Many have seen it and the feedback has been consistently positive thus far: For many objects, museum-digital can now offer a revamped image viewer with improved features, such as a much better zoom function. This is made possible by the image viewer Mirador and our IIIF API.
The fact that museum-digital offers an IIIF API at all, and that a IIIF viewer ist now used at museum-digital, is noteworthy, but quick to report. Especially, since both IIIF and Mirador are very well-documented on their own websites (IIIF und Mirador).
But if one looks into it deeply, it becomes obvious, that the IIIF-based image view is not available for all objects.
Limitations of museum-digital’s implementation of IIIF
IIIF offers a standardized API format for retrieving image metadata through an appropriately formulated URL, but it also enables the retrieval of image files that are cropped or rotated accordingly on the server side. This server-side image editing is useful for making IIIF-based applications run on low-powered devices and it provides easily referencable URLs for specific sections of an image. But it also means, that all images made available through the IIIF API should be available on the server itself in a high resolution.
At museum-digital, museums can upload their images – but since some museums have their own image servers, museums can also link images from external sources. In this latter case, museum-digital only stores previews up to a width of 500 pixels. These previews are however not usable for an adequate server-side image editing as required for implementing IIIF. Thus we offer IIIF manifests only for objects that exclusively have locally stored images.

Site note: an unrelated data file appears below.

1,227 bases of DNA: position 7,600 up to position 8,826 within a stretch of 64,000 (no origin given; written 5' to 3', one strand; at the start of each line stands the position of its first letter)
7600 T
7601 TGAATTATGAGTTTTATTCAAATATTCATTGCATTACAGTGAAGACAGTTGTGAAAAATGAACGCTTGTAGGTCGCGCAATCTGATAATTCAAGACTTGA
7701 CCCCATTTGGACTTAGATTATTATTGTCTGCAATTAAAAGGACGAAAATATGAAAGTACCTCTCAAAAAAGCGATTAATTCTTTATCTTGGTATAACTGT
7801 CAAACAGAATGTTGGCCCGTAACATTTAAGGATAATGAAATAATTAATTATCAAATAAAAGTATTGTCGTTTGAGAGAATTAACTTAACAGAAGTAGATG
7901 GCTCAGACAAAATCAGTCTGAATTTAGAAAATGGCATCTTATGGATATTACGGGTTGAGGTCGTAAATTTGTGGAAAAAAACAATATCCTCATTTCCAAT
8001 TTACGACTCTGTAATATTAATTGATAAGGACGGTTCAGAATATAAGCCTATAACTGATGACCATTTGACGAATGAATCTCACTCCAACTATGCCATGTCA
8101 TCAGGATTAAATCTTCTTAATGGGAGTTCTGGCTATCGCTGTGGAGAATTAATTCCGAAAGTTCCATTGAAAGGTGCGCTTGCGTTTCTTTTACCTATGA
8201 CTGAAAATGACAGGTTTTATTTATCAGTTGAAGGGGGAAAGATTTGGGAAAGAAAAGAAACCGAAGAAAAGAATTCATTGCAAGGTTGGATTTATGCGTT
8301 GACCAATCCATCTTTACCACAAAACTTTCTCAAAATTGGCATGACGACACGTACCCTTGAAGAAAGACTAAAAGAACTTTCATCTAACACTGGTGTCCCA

We currently also implement IIIF only in version 2.1, which does not yet support other media types such as PDFs, videos, audio files or 3D representations of objects. Hence, objects that have any linked representations of these types are also excluded from the IIIF API.
One of the nicer features of IIIF are IIIF collections, with which many objects / manifests can be grouped into a collection. For implementing the minimal requirements for an IIIF API two years ago, we had thus far already set up the relevant files for IIIF collections – but we didn’t fill them with contents.
Now, IIIF collections at museum-digital represent collections and object groups. The limitations described above persist however: IIIF collections at museum-digital only list objects with exclusively internally stored images.
IIIF collections can be accessed – as always – by their respective URL. E.g.:
This URL represents the collections of paintings of the Stiftung Preußische Schlösser und Gärten. The noteworthy section is the last: c217. Since the IIIF collection API at museum-digital represents three different types of groupings at once – institutions, collections, and series / object groups – the first character of this URL section represents the respective type of grouping. The ID of the entry follows.
An “i” in front of the ID thus represents institutions, an “s” represents series. One example of a IIIF collection for an object group may thus be: